Bottles – Sewing Machine Oil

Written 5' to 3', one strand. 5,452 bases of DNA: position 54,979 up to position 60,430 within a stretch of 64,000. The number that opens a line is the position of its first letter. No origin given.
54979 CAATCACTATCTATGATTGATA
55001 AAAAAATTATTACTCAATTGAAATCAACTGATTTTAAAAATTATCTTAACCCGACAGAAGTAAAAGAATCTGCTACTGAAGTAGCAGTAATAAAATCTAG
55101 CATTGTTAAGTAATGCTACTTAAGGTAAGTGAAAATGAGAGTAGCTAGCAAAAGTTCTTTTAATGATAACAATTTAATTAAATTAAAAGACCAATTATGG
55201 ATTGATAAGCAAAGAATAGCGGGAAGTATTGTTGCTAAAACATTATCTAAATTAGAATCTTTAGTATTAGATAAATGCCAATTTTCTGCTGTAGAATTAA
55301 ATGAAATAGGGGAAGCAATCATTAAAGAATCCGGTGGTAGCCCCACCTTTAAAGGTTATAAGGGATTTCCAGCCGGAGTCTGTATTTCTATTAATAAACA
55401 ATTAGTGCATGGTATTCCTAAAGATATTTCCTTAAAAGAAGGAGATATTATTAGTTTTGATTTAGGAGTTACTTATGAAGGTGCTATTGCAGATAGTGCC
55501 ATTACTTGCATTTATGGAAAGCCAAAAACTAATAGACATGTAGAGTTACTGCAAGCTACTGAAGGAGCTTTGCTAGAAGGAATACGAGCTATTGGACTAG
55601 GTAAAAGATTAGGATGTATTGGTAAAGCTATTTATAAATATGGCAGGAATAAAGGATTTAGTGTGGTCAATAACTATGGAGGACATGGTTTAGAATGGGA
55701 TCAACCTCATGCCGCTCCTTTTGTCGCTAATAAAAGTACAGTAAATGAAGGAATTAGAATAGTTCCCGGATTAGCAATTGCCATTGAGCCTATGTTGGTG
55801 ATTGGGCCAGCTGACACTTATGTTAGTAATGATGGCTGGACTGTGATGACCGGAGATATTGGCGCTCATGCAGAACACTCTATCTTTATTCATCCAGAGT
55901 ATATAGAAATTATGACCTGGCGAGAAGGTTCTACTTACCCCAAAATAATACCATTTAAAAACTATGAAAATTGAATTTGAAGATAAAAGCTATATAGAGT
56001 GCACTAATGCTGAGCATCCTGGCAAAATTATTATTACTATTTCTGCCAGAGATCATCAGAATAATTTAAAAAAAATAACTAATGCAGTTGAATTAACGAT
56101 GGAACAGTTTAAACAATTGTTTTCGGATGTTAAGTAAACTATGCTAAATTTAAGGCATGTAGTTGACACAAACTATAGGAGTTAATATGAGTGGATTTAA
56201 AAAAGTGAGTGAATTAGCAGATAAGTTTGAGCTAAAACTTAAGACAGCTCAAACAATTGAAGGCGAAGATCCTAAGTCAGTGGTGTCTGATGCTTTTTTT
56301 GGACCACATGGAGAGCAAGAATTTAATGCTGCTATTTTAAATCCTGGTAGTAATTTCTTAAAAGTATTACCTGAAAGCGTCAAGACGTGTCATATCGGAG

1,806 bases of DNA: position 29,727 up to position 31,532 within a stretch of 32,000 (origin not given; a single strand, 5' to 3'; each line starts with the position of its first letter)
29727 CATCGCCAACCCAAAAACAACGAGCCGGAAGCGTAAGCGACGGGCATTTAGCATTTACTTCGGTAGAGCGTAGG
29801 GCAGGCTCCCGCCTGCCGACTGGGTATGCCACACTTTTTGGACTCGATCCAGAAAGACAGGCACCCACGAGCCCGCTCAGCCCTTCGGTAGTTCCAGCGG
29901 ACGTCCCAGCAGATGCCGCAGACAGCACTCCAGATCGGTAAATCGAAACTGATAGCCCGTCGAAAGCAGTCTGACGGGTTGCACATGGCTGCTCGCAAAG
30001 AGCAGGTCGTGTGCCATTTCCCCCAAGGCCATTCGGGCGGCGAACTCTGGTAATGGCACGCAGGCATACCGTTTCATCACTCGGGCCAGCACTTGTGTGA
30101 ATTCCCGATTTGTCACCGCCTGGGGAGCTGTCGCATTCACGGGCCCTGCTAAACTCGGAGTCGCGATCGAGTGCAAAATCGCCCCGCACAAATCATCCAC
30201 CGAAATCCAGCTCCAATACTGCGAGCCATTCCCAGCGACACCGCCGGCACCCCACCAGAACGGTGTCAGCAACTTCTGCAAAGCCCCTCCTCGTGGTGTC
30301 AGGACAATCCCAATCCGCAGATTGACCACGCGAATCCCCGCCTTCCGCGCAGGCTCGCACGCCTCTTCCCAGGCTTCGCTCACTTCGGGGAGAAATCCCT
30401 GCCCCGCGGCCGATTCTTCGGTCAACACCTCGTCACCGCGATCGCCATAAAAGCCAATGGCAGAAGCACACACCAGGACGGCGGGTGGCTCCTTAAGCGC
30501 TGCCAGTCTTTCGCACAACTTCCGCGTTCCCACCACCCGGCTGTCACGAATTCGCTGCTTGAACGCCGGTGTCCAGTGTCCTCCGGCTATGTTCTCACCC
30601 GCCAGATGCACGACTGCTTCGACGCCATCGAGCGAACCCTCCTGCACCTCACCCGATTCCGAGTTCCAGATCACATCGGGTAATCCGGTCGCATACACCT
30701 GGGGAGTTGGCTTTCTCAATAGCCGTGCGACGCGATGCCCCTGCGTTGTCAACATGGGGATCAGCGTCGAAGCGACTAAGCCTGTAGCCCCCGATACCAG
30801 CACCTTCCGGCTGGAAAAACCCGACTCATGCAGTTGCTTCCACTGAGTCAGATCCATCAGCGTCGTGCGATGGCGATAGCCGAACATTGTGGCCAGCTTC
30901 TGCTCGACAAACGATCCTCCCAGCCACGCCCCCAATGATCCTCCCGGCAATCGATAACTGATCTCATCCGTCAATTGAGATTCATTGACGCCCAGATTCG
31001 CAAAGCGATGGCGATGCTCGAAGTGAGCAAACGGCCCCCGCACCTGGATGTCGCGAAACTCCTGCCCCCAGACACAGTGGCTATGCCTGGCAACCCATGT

These bottles, which once contained lubricant for sewing machine parts, were found among other household goods during excavation of a brick-lined structure in Prairie du Chien, Wisconsin. The structure might have been used for storage by a soap and candle company, and then for trash disposal, likely around the 1870s to the early 1900s. The sunken panels on the top bottle read “WILL NOT CORRODE//SPECIAL GRADE/SEWING MACHINE/OIL//WILL NOT GUM.” That bottle is 4.5 inches tall, 1.5 inches wide, and 1.25 inches deep and does not show a manufacturer’s name. The lower bottles read “SPERM/SEWING MACHINE/OIL.” The bottom bottle is 4.75 inches tall, 1.75 inches wide, and 1.25 inches deep. It has a faint embossed letter H on the base and an embossed number 3 or 8 located diagonally from the top right corner of the H. Several companies in the late 1800s and early 1900s used an H as their symbol, and because it is not clear whether the H and the 3 or 8 are separate or related stamps, the specific company that made the bottle can't be determined.